After Hurricane Matthew, WFP and FAO protect seeds as planting begins in Haiti
Welcome to La Biche, a small community of fishermen and smallholder farmers living on the shore of a white sand Caribbean beach, only 15 minutes south from Les Cayes in the Sud department of Haiti.
The first thing that strikes a visitor upon arrival is the fact that no fishing boats are anywhere to be seen. La Biche, in the municipality of Gelee, was in the path of Hurricane Matthew. It struck the coast of the poorest nation in the Western hemisphere with brute force, sinking or destroying the boats that once provided livelihoods to many families in La Biche.
The other striking fact is that most of the remaining inhabitants of what used to be a thriving village of 520 people are either children or elderly people. Young inhabitants are leaving in search of temporary work wherever they can find it after the hurricane destroyed their homes and livelihoods.
In the immediate aftermath of Matthew the community was assisted with per household monthly rations provided by the World Food Programme (WFP) together with one of its implementing partners, FONDEFH. Across the worst hit areas, the first wave of response has now reached over 800,000 Haitians in hundreds of communities, such as La Biche. However, people are still worried — and they have reasons to be.
The planting season of rice, maize and pulses is now starting and many of the affected small-scale and subsistence farmers have lost everything from seeds to agricultural tools. The UN Food and Agriculture Organization (FAO) has started a wide response to mitigate the problem, but in this dire situation some desperate farmers may resort to consuming their seeds that are reserved for planting to feed their families after the next harvest.
To address this issue, WFP is working jointly with FAO to coordinate a seed protection activity for productive assets in Grand Anse, Sud and Nippes departments.
To prevent the consumption of seeds provided by FAO, WFP is providing a seed protection food ration to food insecure households ahead of FAO’s seed distributions and is also helping support with distributions of seeds in hard-to-reach communes. Farmers´ rehabilitation needs will also be included in the upcoming WFP and FAO cash-for-work programming.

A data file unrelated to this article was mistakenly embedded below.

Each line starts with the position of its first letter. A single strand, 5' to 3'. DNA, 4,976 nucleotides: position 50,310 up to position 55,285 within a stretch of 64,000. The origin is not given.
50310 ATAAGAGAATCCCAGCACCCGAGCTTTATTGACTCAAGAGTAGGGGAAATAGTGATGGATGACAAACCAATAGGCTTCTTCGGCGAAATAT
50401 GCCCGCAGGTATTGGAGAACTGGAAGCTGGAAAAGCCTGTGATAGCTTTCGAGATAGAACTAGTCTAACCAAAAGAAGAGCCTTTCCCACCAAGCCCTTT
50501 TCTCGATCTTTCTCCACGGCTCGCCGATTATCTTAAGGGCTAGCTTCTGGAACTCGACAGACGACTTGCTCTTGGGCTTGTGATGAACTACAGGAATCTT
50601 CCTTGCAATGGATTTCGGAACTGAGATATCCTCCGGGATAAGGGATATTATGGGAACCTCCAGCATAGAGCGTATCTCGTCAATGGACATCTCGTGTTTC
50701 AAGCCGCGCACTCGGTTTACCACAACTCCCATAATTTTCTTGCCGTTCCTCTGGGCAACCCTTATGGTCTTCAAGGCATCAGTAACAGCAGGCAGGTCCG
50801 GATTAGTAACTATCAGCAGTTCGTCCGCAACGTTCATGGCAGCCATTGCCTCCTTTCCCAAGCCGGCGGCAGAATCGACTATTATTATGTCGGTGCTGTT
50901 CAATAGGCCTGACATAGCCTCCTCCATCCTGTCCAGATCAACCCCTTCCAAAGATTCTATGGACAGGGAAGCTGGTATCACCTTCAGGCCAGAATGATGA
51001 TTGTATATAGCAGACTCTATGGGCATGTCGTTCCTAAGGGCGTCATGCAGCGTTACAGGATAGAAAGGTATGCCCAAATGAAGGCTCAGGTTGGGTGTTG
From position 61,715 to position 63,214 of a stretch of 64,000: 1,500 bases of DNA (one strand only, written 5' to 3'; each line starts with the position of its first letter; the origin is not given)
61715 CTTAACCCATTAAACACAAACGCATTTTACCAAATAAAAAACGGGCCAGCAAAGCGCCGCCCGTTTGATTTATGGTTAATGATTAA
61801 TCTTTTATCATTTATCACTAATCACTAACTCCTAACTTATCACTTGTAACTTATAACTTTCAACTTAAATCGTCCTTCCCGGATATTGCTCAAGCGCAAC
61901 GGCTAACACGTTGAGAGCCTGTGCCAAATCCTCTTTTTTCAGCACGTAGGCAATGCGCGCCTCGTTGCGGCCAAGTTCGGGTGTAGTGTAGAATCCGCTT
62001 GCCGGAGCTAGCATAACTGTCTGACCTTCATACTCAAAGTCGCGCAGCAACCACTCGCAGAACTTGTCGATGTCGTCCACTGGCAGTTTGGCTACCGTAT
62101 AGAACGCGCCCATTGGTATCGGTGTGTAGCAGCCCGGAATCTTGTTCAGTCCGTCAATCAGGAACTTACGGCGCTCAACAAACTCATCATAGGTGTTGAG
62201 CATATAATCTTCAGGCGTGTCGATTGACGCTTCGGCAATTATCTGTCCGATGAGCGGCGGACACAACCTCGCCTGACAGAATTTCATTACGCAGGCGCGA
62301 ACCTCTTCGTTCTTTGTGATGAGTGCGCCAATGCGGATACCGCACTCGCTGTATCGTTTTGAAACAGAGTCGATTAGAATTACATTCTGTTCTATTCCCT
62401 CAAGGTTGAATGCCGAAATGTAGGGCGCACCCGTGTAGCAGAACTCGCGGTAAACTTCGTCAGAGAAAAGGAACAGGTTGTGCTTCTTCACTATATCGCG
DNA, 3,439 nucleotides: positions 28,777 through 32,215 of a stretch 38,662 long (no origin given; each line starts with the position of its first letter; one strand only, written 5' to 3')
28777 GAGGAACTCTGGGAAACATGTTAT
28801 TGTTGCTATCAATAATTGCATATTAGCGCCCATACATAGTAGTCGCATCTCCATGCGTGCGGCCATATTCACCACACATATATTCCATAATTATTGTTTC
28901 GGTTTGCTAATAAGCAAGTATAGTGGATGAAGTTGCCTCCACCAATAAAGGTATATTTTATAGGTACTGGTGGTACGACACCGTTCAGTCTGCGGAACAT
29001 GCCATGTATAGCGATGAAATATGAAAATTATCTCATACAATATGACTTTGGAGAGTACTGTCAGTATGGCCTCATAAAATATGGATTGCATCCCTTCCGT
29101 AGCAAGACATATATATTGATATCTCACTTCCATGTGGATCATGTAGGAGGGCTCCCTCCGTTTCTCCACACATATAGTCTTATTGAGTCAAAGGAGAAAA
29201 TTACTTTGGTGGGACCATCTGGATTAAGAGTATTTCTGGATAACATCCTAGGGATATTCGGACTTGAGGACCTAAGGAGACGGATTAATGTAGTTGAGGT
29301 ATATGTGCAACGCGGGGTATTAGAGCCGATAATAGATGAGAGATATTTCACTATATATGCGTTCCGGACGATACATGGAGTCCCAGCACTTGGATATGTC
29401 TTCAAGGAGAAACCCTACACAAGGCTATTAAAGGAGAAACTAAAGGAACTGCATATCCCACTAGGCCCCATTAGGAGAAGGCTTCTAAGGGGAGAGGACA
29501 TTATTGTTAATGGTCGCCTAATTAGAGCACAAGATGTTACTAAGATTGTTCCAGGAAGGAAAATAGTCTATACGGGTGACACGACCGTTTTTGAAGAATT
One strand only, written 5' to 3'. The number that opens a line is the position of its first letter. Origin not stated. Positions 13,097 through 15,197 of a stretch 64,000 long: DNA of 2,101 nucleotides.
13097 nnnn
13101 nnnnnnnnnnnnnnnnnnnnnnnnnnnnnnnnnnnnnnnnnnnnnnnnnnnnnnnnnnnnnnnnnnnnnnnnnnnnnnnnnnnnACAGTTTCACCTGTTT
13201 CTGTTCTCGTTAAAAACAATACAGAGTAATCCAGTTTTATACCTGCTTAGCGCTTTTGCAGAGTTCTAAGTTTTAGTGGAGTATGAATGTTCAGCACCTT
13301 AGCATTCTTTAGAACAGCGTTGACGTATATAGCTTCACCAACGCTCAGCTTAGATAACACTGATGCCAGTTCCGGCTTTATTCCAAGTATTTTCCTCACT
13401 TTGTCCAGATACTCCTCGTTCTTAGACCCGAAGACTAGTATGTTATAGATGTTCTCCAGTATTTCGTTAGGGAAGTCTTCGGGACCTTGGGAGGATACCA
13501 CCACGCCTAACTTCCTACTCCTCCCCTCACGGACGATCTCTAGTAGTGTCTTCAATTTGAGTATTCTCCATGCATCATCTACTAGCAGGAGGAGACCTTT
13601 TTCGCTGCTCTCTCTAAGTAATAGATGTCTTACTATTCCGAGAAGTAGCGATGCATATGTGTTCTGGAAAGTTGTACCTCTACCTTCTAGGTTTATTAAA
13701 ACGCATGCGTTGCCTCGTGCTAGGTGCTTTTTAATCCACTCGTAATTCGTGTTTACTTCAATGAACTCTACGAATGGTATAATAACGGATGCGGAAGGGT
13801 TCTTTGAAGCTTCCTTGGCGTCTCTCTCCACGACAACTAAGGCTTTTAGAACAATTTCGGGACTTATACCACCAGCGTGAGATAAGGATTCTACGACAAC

In the meantime let’s follow the story of the survivors of La Biche one month after the storm:
Leger Dieumane has three children and was a small-scale rice farmer until Hurricane Matthew struck. She lost everything including her breadfruit trees (Abre veritable or The Real Tree in Haitian Creole). Madame Dieumane asked to be pictured holding a flower from one of the fallen breadfruit trees near her home. The flour produced by the fruit of this tree — now is widely unavailable — is a staple food in many Haitian regions, providing an important source of carbohydrates and vitamin C.
Rodreny Chery is still ready to farm his plot of land despite the fact that he has lost everything. His 28-year-old son is out searching for a job to help. “I have never seen something like this in all my life. I have nothing left but the potato plants that the storm spared, and it will not be enough for all of us. Now I really don’t know what to do.”
Adeline Charles lost her daughter two months ago, before the hurricane hit, leaving her looking after her two grandchildren: Flor, 2, and 2-month-old Wilgainse. “I now share my home with them, my daughters, and four more grandchildren.”
Jean Mars Douijon also has three children, Durie, 25, Andie, 22, and Malaica, 6. He decided not to plant this year as he doesn’t yet have the money. Jean Mars instead has resorted to cutting wood in hopes of selling it and making some money to help his family. “The problem is that now timber is not in short supply,” he says. “Everybody has dozens of fallen trees near their homes.”
Angelita Magal has three children, Nicole, 30, Jarinole, 27, and Jacson, 25, searching for work outside the community. “With the help of the community I was able to repair parts of my home, but other parts are gone for good.”
Leger Jean Michelet was in the community when the storm reached shore. “The sea crossed the village and the wind pounded the homes and our crops for seven hours straight into the night. We were lucky nobody died, but everyone is traumatized.”
You can help by making a donation to the World Food Programme.